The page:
More Than a Game: 2022 Black History Month Calendar Spotlights Black Innovators in Sports
Free via digital download and at select DC public libraries and recreation centers.
WASHINGTON, D.C. – In celebration of Black History Month, the DC Lottery’s 2022 Black History Calendar, “More Than a Game: Black Innovators in Sports,” is now available to the public.
Cultures across the world have delighted in the creativity and skill of games. Black Americans continue to be visionaries and creators in this arena. This year’s calendar highlights groundbreaking inventions like the wooden golf tee, invented by Dr. George Franklin Grant in 1899; sports and media mogul Sheila Johnson who calls unprecedented shots on and off the court; college coaching legend in his own right Coach John Thompson, III; and Super Bowl XXII Most Valuable Player Doug Williams.
“The DC Lottery is excited to present this year’s calendar honoring pacesetters in a spectrum of games. It was important to convey the ground gained and contributions made by Black Americans as inventors and players on and off the field,” said Director of Marketing and communications Nicole Jordan.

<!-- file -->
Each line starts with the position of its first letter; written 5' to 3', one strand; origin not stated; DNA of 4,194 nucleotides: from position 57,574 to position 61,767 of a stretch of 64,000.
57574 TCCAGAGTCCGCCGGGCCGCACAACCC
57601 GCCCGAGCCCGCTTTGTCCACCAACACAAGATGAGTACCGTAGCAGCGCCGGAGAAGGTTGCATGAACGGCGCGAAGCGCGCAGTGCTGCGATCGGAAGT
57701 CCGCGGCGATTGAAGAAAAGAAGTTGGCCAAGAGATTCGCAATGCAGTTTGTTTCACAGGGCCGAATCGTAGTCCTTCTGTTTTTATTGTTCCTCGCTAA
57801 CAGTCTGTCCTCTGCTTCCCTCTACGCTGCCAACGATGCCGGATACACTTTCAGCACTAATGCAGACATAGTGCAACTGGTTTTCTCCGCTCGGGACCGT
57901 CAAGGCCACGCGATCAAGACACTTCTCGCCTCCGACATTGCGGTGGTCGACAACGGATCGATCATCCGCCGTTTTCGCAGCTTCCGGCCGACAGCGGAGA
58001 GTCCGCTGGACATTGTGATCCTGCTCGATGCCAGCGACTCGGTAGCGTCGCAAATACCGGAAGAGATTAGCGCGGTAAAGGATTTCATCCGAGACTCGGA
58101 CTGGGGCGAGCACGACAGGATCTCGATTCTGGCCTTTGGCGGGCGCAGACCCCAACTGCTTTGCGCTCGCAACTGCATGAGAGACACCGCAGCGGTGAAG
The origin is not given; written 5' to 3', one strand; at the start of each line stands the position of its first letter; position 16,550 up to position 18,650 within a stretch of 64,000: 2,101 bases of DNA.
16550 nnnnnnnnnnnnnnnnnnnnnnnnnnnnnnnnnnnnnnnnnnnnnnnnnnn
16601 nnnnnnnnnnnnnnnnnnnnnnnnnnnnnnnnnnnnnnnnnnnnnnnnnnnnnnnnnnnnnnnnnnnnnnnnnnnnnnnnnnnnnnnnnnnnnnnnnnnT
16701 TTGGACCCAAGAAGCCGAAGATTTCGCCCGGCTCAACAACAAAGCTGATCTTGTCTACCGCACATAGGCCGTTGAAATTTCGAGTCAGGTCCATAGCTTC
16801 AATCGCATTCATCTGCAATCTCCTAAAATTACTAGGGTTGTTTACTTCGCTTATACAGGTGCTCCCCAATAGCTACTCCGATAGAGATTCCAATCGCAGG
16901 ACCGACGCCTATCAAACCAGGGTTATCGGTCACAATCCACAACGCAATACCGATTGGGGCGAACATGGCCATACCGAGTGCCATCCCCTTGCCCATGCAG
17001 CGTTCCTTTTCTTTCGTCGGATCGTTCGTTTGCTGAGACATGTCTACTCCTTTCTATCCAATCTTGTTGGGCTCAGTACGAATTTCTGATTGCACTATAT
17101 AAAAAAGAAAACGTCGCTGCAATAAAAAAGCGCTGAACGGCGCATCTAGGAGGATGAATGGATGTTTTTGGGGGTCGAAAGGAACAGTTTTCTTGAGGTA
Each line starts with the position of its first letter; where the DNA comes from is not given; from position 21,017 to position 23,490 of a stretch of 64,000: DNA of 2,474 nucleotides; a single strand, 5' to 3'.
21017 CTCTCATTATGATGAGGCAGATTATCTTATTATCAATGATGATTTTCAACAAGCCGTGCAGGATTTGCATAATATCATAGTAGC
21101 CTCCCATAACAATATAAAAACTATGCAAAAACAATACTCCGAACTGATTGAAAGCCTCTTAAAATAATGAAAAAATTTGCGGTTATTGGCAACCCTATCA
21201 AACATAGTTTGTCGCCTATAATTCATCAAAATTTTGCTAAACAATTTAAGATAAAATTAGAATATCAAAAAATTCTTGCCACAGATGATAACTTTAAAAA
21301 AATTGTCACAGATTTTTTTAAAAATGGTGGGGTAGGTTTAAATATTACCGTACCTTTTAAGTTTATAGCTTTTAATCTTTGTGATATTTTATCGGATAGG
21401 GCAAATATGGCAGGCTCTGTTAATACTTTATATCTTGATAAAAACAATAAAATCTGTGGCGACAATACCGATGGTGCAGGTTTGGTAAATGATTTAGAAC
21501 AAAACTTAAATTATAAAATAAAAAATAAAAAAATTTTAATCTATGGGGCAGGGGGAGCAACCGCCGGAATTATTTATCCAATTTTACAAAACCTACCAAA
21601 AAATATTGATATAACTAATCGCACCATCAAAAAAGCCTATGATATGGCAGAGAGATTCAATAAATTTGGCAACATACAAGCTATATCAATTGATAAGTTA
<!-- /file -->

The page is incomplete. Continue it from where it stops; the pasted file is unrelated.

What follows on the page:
Since 1986, the DC Lottery has produced the Black History poster as a goodwill and community-focused effort. Copies are made available to the District’s public schools, libraries, recreation centers, and the public at no cost. Past posters have highlighted history makers and historical events including Negro League baseball and DC’s own Homestead Grays, heroes in medicine, and espionage, as well as the historic Bolling v. Sharp ruling that ended school desegregation in the District of Columbia.
Please adhere to COVID-19 protocols and get your copy of the 2022 Black History calendar at your local DC Library branch, DC Parks and Recreation center, or at DC Lottery’s Prize Center located at 2235 Shannon Place, SE. Please call 202-645-8950 to reserve a poster while they last.
Since its inception in 1982, the DC Lottery has awarded more than $3.8 billion in prizes, transferred more than $2.14 billion to the District's General Fund which supports essential services in the District, and has helped local nonprofits raise more than $134 million in support of social causes.